There is no point continuing with endless meetings and keep fooling people all the time
“We won’t agree unless you agree with what we propose,” is the recurring message
from the opposition parties led by UCPN (Maoist) on fundamental issues of the constitution, especially on federalism, model of governance, judiciary and electoral system.
The ruling coalition made up of the Nepali Congress and the CPN-UML retort: “We are for consensus; but if we can’t have it, let us enter the process of voting.”
In this back-and-forth
, consensus on the disputed elements of the constitution has become a mirage. In the words of Madhav Kumar Nepal, the Political Dialogue and Consensus Committee (PDCC)
never had serious discussion on the points of disagreement, a fact confirmed by UCPN(M) Chairman Pushpa Kamal Dahal and Sadbhavana Party’s Laxman Lal Karna last week.
When the NC and the UML proposed to send a detailed list of agreed and disputed subjects with a questionnaire to the full CA, Dahal and Karna ruled it out, saying the PDCC never formally took up the disputed subjects. This was mandatory, since the CA had asked the PDCC to send the plenary such a list.
PDCC Chair Baburam Bhattarai has always been reluctant to endlessly discuss the disputed subjects in the committee, preferring to iron them out at the top leadership level of the parties. Perhaps Bhattarai was being pragmatic, but it does repeat his role in the last CA.
This time we are headed in the same direction unless there is dramatic change in approach and attitude. We have already missed a few deadlines
in the CA calendar of events, and it is looking more and more likely that we will miss the C-Day deadline of 22 January 2015.
The major dispute, again, is federalism
. The UCPN (M) wants no less than 10 states, most of these carved on the basis of single ethnicity. Bhattarai recently proposed a different model, which actually is a rehash of the party’s stance on state restructuring.
Last week, while announcing protests against deciding issues by a majority vote, Chairman Dahal maintained that past agreements need to be honoured. This is cherry-picking by a party that lost the elections.
What Dahal and the protesting party leaders are forgetting is that all the 31 parties represented in the CA have agreed to enter the ‘process’ -- voting as per Article 70 of the Interim Constitution if they cannot reach consensus. The draft of the CA Regulations, prepared by a body headed by Sadbhavana Party’s Karna, was passed unanimously on 21 March.
The UCPN (M) and the Madhesi Janadhikar Forum (Loktantrik) led by Bijay Kumar Gachchhadar have clearly committed in their election manifestos to go for voting if consensus fails on any disputed subject in the constitution. Now, Gachchhadar is at the forefront of leaders singing the ‘consensus-only’ tune.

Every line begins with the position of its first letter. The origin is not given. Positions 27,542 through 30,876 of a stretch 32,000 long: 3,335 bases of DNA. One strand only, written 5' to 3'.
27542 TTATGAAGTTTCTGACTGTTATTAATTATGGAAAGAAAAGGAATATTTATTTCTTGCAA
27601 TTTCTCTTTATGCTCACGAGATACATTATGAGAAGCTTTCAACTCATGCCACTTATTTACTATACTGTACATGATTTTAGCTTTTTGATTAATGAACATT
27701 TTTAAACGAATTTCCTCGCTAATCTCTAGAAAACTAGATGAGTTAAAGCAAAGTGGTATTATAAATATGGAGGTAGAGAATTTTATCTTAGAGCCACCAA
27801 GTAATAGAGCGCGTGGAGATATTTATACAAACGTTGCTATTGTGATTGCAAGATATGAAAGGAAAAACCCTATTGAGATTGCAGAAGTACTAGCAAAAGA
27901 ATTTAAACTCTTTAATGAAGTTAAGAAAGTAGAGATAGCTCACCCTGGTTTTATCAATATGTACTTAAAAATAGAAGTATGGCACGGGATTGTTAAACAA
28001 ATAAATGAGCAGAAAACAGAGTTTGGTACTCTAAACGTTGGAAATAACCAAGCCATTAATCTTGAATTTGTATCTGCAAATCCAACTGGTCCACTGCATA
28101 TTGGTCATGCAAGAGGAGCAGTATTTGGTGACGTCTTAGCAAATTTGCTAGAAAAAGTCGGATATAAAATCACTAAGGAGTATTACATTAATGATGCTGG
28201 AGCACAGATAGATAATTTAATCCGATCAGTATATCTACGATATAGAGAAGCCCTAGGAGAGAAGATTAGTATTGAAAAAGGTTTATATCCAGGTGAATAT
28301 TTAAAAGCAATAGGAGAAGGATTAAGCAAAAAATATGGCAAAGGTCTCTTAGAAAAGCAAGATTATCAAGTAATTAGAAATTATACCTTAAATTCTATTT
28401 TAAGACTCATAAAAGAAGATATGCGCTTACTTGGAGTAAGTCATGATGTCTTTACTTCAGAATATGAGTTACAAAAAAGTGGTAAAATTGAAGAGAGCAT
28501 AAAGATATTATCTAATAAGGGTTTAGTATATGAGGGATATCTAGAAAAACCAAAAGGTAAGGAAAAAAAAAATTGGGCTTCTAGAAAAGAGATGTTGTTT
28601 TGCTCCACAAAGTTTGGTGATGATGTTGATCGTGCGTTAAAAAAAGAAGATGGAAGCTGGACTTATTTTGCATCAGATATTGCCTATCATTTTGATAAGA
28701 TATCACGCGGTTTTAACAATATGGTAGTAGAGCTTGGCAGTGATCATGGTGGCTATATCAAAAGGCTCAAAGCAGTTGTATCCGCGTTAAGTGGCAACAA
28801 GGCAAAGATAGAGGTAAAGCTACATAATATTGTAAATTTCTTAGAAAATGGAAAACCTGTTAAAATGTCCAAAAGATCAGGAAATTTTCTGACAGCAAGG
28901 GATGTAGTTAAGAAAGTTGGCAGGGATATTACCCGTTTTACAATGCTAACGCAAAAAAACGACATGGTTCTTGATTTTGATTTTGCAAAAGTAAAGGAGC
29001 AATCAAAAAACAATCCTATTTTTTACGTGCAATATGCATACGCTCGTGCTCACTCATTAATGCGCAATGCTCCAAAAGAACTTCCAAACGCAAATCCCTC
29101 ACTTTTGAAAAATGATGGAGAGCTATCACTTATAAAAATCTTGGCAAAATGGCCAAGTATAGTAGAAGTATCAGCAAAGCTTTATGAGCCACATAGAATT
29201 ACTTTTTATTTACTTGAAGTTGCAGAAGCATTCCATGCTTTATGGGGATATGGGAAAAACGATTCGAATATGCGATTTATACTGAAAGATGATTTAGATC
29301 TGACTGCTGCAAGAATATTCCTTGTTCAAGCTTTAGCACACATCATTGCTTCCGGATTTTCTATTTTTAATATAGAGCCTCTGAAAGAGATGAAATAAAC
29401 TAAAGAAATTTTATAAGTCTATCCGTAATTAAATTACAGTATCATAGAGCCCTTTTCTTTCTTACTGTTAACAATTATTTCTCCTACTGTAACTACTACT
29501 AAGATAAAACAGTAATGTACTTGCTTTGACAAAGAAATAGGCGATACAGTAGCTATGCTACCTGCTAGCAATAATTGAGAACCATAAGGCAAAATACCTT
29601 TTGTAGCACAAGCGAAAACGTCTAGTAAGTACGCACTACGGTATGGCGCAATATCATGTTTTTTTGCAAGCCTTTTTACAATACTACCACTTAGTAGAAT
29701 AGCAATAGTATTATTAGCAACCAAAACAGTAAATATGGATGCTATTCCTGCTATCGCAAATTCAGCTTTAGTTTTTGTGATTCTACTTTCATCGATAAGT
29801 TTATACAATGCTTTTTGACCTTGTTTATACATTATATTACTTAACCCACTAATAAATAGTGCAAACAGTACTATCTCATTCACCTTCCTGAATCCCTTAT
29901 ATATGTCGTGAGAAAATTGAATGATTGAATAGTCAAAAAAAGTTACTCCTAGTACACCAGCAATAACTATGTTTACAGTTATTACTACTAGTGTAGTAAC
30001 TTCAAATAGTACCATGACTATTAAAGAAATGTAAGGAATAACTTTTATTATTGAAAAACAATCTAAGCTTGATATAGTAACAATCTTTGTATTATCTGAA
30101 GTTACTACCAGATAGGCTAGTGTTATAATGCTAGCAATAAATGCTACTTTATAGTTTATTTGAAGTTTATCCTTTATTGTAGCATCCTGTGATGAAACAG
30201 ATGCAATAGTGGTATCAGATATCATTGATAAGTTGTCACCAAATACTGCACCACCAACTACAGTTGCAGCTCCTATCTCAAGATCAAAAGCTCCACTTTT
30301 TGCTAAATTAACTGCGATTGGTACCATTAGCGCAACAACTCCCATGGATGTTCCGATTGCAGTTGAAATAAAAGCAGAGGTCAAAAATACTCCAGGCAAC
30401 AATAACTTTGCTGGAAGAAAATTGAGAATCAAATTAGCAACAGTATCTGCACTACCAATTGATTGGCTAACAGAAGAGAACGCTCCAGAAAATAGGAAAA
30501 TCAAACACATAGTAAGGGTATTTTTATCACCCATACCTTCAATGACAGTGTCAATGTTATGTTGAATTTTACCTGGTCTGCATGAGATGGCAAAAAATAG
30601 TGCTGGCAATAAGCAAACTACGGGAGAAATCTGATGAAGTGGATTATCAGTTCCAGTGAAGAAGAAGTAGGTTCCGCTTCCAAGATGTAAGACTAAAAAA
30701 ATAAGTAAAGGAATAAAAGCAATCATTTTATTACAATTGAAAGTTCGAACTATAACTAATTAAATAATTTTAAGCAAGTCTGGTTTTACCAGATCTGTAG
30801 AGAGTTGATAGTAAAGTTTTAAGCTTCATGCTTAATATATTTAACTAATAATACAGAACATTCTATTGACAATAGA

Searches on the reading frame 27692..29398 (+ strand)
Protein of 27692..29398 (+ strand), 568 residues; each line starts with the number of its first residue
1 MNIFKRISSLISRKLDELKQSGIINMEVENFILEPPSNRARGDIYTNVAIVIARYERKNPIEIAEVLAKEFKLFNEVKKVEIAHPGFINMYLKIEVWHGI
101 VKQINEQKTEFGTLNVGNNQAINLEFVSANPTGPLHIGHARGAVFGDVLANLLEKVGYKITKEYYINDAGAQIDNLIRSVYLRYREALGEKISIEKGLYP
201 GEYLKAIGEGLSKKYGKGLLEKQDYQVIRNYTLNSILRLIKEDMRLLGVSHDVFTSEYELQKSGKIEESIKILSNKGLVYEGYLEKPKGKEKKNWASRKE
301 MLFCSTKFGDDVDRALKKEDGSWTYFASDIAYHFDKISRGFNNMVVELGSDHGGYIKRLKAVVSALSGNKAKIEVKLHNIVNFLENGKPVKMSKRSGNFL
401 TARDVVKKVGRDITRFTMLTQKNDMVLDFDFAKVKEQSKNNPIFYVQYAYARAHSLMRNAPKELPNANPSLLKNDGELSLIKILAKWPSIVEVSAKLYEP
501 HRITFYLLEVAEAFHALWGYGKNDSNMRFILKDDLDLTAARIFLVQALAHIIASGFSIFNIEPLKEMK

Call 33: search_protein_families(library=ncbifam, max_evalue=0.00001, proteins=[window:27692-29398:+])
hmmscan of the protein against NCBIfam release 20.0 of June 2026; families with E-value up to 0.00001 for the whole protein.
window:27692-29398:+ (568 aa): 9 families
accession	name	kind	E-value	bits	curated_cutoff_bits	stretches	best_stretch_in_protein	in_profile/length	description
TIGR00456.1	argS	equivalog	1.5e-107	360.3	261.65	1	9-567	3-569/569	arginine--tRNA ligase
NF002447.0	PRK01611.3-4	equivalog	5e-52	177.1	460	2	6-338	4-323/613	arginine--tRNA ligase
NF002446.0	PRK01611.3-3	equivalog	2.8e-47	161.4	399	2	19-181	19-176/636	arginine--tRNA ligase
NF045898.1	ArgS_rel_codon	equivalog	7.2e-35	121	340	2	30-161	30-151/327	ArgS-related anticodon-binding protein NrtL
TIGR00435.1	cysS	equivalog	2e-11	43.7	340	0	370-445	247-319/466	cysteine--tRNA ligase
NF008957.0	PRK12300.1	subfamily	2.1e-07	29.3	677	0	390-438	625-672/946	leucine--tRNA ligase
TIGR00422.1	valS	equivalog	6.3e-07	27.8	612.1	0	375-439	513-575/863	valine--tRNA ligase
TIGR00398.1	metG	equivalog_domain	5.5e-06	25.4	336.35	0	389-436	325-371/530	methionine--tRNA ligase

There is a reason behind this. The Maoists and the Madhesis
lack the numbers in the assembly to get any of their ideas endorsed whereas the ruling coalition, with backing from the Rastriya Prajatantra Party (RPP) and others – wields a comfortable two-thirds majority. This is the kind of majority that the CPN-Maoist never had in the last CA before its split. Even with the support of all Madhes-based and smaller parties which had a united position on the number of Madhes states (at the most two) and ethnicity-based provinces, they were always well short of the required 401 in the 601-member CA.
For sure, the NC and the UML leaders have gotten carried away by their majority
and think they can ram through whatever they want. This arrogance is not helpful in resolving disputes, and they need to genuinely reach out to Madhes-based and Janajati parties. One way is to take them into confidence, the other is to go ahead and decide the contents as per Article 70 of the Interim Constitution. The first is unlikely, the second is full of risk.
The parties need to admit it is crunch time. Consensus on fundamental issues is not going to materialise, even if one were to ignore Kamal Thapa-led RPP-Nepal, which wants a return to a state of Hindu monarchy. There is no point in continuing with these endless meetings and keep fooling people all the time.
The parties need to put their heads together and find a solution. This time they will not be forgiven if they fail.
Dangers of delay, Anurag Acharya
Missing another deadline, Damakant Jayshi
Politics in a vacuume, Editorial
Reckless federification, Editorial